China Observations – getting lost

The scariest thing about traveling in a foreign country (for almost everyone I talk to) is getting lost. What do you do? How do you communicate where you want to go and how to get there?

It’s one of those things that once you do it, no matter how scary it is, you feel like a GD super hero. Hell, these days, if I get ANYWHERE without my gps- I feel like a GD super hero!

I give you another story from my aunt- who experienced this very thing… In China.

Each Sunday the school takes a field trip into different parts of Shanghai so that the students who don’t live nearby can get off campus once a week. Unfortunately, Jim had a meeting yesterday, so I was left to venture forth with the students on my own.

We went to Qi Bao, a very old section of the city. Its streets are approximately twenty-feet wide with hundreds of small shops on each side. The streets are not laid out in a grid, but wind around onto each other (which reminded me a lot of Prague). At first the shops all seemed to sell the same things, but on closer inspection, there were subtle differences. The most interesting of them sold wooden products: chairs and stools, but also wooden buckets, wash tubs, and bath tubs! They were gorgeous works of art! I wondered how much they were, just as two students passed me saying hi. I waved and looked back at the tubs. Each stave was about 4” wide. I wondered what type of wood they were. I turned to ask the two students to translate my questions for me, but they had vanished into a sea of people. Oh well.

I continued my “window shopping” (except there weren’t any windows). At the end of the street I had to decide to turn right or left? Left. After a short block, there was another intersection, turn right or go straight? Right.

After a few more of these arbitrary directional decisions, I looked into a coffee shop. It was tiny and had only two tables with chairs and pillows. One of the pillows was embroidered in English and said: “Contrary to previous instructions NOW is the time to PANIC.”

Panic? I laughed, why panic? But at that very moment I realized I didn’t have any of the students’ cell phone numbers and they didn’t have mine. I had broken my own “buddy system” rule. (My own buddy was in a meeting and I was alone.) If I got lost, I wouldn’t know how to ask these local people for directions or explain where I needed to go. I couldn’t remember how many corners I had turned, or which direction I had taken. Panicking suddenly seemed like a perfectly reasonable response.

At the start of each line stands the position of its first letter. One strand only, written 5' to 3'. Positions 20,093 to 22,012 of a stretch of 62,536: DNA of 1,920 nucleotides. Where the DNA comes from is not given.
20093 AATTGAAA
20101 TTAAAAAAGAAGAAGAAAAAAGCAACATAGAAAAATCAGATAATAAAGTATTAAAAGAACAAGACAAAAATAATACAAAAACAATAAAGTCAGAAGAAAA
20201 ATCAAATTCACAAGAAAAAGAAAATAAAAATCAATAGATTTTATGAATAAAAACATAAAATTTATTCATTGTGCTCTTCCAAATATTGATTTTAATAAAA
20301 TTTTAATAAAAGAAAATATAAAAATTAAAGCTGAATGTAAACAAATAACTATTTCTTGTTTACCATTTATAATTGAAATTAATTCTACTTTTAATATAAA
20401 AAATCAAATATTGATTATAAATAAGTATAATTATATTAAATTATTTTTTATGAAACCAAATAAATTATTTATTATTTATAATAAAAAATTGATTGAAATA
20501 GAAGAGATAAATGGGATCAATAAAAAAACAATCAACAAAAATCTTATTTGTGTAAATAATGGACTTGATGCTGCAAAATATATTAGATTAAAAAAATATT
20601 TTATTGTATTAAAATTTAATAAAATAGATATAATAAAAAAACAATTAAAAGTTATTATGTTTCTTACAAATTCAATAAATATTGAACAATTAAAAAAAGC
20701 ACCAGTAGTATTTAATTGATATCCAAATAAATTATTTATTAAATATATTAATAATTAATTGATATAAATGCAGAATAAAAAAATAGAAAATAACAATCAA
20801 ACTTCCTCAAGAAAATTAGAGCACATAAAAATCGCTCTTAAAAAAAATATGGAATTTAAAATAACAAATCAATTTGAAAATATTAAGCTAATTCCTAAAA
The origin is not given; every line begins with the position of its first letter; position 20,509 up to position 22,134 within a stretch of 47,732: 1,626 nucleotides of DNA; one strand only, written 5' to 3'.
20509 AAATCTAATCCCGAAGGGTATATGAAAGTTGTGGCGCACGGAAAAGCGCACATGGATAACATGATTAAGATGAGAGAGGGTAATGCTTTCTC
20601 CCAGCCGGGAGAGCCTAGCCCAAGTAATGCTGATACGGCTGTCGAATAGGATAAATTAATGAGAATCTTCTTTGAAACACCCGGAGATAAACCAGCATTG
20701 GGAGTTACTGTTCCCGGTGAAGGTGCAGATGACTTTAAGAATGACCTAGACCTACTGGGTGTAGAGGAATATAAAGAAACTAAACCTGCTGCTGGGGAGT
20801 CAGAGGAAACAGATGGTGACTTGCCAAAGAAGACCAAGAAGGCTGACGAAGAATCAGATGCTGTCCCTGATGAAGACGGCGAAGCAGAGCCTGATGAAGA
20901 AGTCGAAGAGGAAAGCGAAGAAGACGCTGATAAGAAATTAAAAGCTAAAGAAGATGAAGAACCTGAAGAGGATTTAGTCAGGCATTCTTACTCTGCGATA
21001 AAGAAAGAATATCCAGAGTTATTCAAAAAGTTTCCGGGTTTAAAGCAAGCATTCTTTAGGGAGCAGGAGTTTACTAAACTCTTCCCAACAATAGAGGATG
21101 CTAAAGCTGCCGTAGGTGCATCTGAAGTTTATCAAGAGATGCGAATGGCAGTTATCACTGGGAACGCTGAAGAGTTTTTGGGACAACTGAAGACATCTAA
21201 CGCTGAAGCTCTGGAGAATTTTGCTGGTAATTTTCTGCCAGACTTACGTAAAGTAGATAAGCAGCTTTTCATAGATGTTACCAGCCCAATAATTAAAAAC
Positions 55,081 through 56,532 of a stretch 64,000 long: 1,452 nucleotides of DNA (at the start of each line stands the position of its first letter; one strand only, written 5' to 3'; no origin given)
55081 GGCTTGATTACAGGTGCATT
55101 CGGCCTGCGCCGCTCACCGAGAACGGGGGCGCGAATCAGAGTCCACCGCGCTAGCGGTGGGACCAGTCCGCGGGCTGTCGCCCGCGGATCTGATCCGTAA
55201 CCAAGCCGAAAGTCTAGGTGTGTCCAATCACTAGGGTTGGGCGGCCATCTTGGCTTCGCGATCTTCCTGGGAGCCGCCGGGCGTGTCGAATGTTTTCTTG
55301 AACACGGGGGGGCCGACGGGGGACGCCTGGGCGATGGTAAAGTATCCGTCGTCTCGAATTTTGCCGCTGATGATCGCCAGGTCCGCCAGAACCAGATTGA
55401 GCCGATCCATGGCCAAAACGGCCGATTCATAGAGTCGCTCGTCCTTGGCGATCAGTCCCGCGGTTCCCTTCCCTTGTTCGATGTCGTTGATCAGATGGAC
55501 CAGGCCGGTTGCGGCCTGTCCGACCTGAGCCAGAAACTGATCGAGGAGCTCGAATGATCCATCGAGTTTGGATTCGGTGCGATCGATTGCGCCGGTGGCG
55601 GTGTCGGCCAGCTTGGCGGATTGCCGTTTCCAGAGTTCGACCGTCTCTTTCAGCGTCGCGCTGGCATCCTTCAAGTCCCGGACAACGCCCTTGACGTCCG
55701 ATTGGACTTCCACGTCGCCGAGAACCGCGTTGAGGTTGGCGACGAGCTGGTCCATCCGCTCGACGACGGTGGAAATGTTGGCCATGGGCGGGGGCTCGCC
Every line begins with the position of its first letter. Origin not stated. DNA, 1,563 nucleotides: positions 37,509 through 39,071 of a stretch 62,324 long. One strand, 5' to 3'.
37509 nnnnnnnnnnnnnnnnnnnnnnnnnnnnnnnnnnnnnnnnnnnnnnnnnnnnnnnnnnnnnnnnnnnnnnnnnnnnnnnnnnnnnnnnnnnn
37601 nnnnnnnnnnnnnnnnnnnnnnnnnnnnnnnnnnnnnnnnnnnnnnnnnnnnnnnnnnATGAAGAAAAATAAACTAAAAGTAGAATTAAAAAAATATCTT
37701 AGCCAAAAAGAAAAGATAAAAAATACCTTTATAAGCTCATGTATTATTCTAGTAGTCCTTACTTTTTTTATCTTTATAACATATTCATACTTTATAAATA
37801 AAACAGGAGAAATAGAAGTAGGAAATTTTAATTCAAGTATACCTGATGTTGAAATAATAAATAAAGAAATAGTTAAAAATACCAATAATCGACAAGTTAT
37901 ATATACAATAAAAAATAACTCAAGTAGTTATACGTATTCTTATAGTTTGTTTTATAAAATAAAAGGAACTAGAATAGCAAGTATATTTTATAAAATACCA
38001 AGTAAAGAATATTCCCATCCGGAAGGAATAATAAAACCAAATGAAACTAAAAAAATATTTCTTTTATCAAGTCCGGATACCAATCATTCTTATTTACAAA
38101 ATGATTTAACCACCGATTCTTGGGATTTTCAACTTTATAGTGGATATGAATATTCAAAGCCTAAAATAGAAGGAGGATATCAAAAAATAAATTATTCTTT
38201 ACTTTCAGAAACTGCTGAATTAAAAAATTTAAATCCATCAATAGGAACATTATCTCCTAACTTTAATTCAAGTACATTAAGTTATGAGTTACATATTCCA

I turned around and desperately tried to remember how to retrace my steps. All the shops now looked EXACTLY alike. Nothing jumped out at me as a familiar site or landmark.

I had an Aunt who died with Alzheimer’s disease. As an actor I’d often wondered what it must have felt like for her to be in a world where she was confused, flustered, and even panicked at not knowing where she was or how to express that to anyone. I was now living our shared nightmare.

I started walking and turned, once again arbitrarily, in nearly any direction. The streets were crowded. The electronic bikes and motorcycles beeped their horns warning all to get out of their way. Being claustrophobic certainly didn’t help. I wanted the entire world (or at least this small corner of it) to freeze motionless for just a second while I had a chance to figure it all out.

And then a miracle occurred. I ran into two of my Chinese students. I suddenly felt safe, secure, and protected in the hands of two teenaged boys I barely knew.

It was my most frightening moment in China. But as I followed them through the streets, I thought about our sudden reversal of roles. In the classroom, I was the one with knowledge, carefully leading them through the intricacies of building a character, speaking clearly, communicating with an audience. Yet here, on the streets of this strange city, I was the student, safe in their hands as they guided me around through the world they knew so well. Age may confer wisdom, but knowledge is given to each of us in small corners that we can share with one another.



  • I got lost in Kyiv, and remember the slight panic when I couldn’t read any signs. The skies were so overcast, I couldn’t tell which direction was which.

    At least I had a map, torn from my guidebook, so I stopped to ask directions by pointing to my target. Everyone was so friendly!

    It took me two hours to walk (I couldn’t do the subway as I was afraid of missing the stop), but I made it to the Lavra and spent time with pilgrims holding candles and walking through the caves where the monk mummies lay. It was beautiful.

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